Students will be able to:
- Identify the steps for success in saving.
- Illustrate how saving for the future means giving up things today.
- Develop a plan for a savings goal.
In this personal finance lesson, students will learn about short and long term goals in order to be a successful saver.
Begin the lesson by informing the students that they save money to get things they can’t afford to buy now. Saving for the future requires patience but it can be worth it when we get what we want the most. Successful saving depends on three elements which are presented as the ABC’s of Saving.
A is for Aim: setting a goal.
B is for Bank: creating a place to put savings.
C is for Coins and currency: making saving money a habit.
Have the students repeat after you.
A is for Aim
B is for Bank
C is for Coins and currency
Tell them they will participate in an activity in which they must distinguish between short-term and long-term goals.
Project the ABC’s of Saving on the projector screen. Distribute copies of The ABC’s of Saving Script to each students. Read the story about the ABC’s of Saving out loud and have the students follow along. During the story be sure to emphasize the ABC’s of savings by pointing out A is for Aim, B is for Bank, and C is for Coins and Currency. Have the students repeat after you in order to retain the phrase.
After reading the story, place students in groups of 2-3. Instruct the students to highlight words on The ABC’s of Saving Script handout that they find familiar to them. Once all groups have highlighted words, then call on groups to share their answers. Remind the students that opportunity cost, or second choice, is the thing they give up when making a choice. Review the questions as a class below:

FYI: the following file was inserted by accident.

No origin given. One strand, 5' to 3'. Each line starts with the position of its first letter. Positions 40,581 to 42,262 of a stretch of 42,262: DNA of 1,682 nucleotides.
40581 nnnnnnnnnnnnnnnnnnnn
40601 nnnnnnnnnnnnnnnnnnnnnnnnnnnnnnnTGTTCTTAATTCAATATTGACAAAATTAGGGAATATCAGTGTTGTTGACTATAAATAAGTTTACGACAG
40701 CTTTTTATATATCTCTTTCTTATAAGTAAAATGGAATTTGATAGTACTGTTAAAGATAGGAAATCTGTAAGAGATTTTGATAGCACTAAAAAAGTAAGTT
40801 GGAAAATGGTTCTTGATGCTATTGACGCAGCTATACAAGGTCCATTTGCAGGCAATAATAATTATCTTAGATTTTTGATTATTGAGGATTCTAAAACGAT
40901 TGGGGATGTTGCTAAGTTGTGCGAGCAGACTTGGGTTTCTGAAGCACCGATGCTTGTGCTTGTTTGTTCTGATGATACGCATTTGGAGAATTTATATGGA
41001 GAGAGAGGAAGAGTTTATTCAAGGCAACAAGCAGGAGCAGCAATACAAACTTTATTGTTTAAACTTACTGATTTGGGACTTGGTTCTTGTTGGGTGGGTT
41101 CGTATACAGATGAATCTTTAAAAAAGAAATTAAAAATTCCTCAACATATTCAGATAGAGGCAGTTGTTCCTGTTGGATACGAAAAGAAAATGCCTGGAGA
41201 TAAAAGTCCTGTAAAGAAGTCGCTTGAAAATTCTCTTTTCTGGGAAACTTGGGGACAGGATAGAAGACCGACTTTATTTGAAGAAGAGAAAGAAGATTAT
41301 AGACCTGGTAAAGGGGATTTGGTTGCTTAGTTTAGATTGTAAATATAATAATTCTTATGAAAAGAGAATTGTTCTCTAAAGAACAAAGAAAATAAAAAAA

- What is saving?
- What are your short-term savings goals?
- What are your long-term savings goals?
- Where might you earn money to save?
- Have you ever created a savings plan with the money you earned?
Tell students they are going to create a plan to reach one of their savings goals. Explain that when people set a saving goal it is important to know how much these goals will cost. Provide the students with catalogs and newspaper advertisements for toys and other items they might want to purchase for themselves or others. Guide the students so they choose something that is achievable for their age and available resources.
Print and distribute copies of The ABC’s of Saving handout. Review the instructions as a class. Have the students record their goal and plan for achieving it. When the students are done, ask them to share their plans to the class. As the students report their plans, ask them:
- Is your goal a short-term or a long-term goal?
- What is your opportunity cost?
Encourage the students to take their picture home and post it someplace where it will remind them of their goal.
Print and distribute copies of The ABC’s of Saving Quiz. This assessment may be duplicated for each student. For younger students, project using a projector and complete this assessment as a teacher directed class activity. Print and distribute copies The ABC’s of Saving Quiz – Answer Key to each student or review the answers.
Cut out a small paper square for each student in the class, and use chart paper to create a classroom graph with two areas: Spend and Save. Give each student a paper square and crayons. Have them draw a piggy bank to represent their own money. Ask the students whether they like to spend or save. To answer the question, have each student come to the front of the room and glue his or her bank under Spend or Save on the graph. As a class, analyze the results. Ask questions such as:
How many students in our class like to save their money?
How many like to spend their money?
How many more people in our class like to do one more than the other?
What else can you tell about the students in our room from this graph?
This activity was adapted from Do You Like to Spend or Save? The students discuss spending and saving habits and then take a poll to determine how their classmates manage money.
Set-up a reading center for students. Have books with themes of saving money available in your classroom or school library. Here are four suggestions:
A stack of catalogs and newspaper advertisements for toys
Presenter: Amanda Stiglbauer
Presenter: Amanda Stiglbauer
Grades K-2, 3-5